A Fast and Simple Method to
Learning for life
Estimate Typical Machinery Costs
Paul D. Mitchell, Agricultural and Applied Economics, UW Madison/Extension
Machinery costs for grain and forage production are often difficult to accurately estimate, but are
an important component of production costs.
Controlling machinery costs is important for
maintaining or improving profitability, as machinery costs often separate profitable farms from
Machinery costs often equal or even exceed total costs for variable inputs
such as fertilizer, seed, and herbicides.
Also, farmers can do little to profitably change these
input costs, but they can affect their machinery costs.
The goal here is to describe a fast and
simple method to estimate machinery costs for a “typical” farmer to develop a quick cost of
production estimate or to provide benchmark for comparison.
More complex methods provide
more detailed and accurate cost estimates, but require more records and time to develop.
This fast and simple adjusts easily obtainable custom rates to estimate machinery costs.
Dhuyvetter, and Kastens (2003)
developed the method using data from Kansas farmers.
used detailed cost data to calculate per acre machinery costs for each farmer, and then calculated
a relative cost ratio—the ratio of each farmer’s cost to the state average custom rate for that
They found that farmer machinery costs ranged from as low as 55% to almost 250%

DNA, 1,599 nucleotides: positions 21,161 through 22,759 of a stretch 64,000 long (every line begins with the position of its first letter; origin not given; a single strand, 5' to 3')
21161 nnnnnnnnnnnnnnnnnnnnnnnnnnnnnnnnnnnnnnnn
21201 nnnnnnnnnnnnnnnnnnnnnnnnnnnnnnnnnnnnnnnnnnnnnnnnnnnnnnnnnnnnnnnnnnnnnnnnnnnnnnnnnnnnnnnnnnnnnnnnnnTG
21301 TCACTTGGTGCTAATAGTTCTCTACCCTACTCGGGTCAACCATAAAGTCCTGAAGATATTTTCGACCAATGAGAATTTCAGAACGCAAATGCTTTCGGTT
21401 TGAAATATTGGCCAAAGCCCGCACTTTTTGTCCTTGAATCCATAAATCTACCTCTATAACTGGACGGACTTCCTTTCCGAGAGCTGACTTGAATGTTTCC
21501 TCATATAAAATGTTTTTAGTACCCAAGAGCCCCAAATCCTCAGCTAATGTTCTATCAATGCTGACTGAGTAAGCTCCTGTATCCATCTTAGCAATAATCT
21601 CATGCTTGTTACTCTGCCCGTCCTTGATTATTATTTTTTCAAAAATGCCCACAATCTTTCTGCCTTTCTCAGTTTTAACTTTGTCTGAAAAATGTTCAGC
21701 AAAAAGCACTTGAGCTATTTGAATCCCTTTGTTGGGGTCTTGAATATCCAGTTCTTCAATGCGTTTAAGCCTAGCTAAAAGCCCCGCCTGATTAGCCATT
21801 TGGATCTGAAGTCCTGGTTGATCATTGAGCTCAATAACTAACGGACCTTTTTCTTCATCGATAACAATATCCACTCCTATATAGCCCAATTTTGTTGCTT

of the custom rate, indicating a wide variation in farmer machinery costs and one of the major
factors separating profitable farms from unprofitable farms.
Dhuyvetter and Kastens (2005)
believe that this wide variation in machinery costs also holds in Wisconsin.
Beaton, Dhuyvetter, and Kastens (2003)
propose several reasons why farmer machinery costs are
usually higher than custom rates.
Custom operators spread fixed machinery costs over more
acres, so their total costs per acre are lower than for an owner-operator.
Custom operators may
be more efficient, such as by finding good deals on machinery purchases and getting volume
discounts, or can justify larger equipment purchases and so obtain economies of scale.
because the farmer has less control over the timing of custom operations (e.g., the custom work
is only done once the custom operator has finished with his own land), custom rates have to be
Also, custom operators have lower labor and management costs—clients determine
when and where to perform operations and the settings to use; the custom operator arrives when
he can and does what he is asked.
Finally, farmers performing custom operations for neighbors,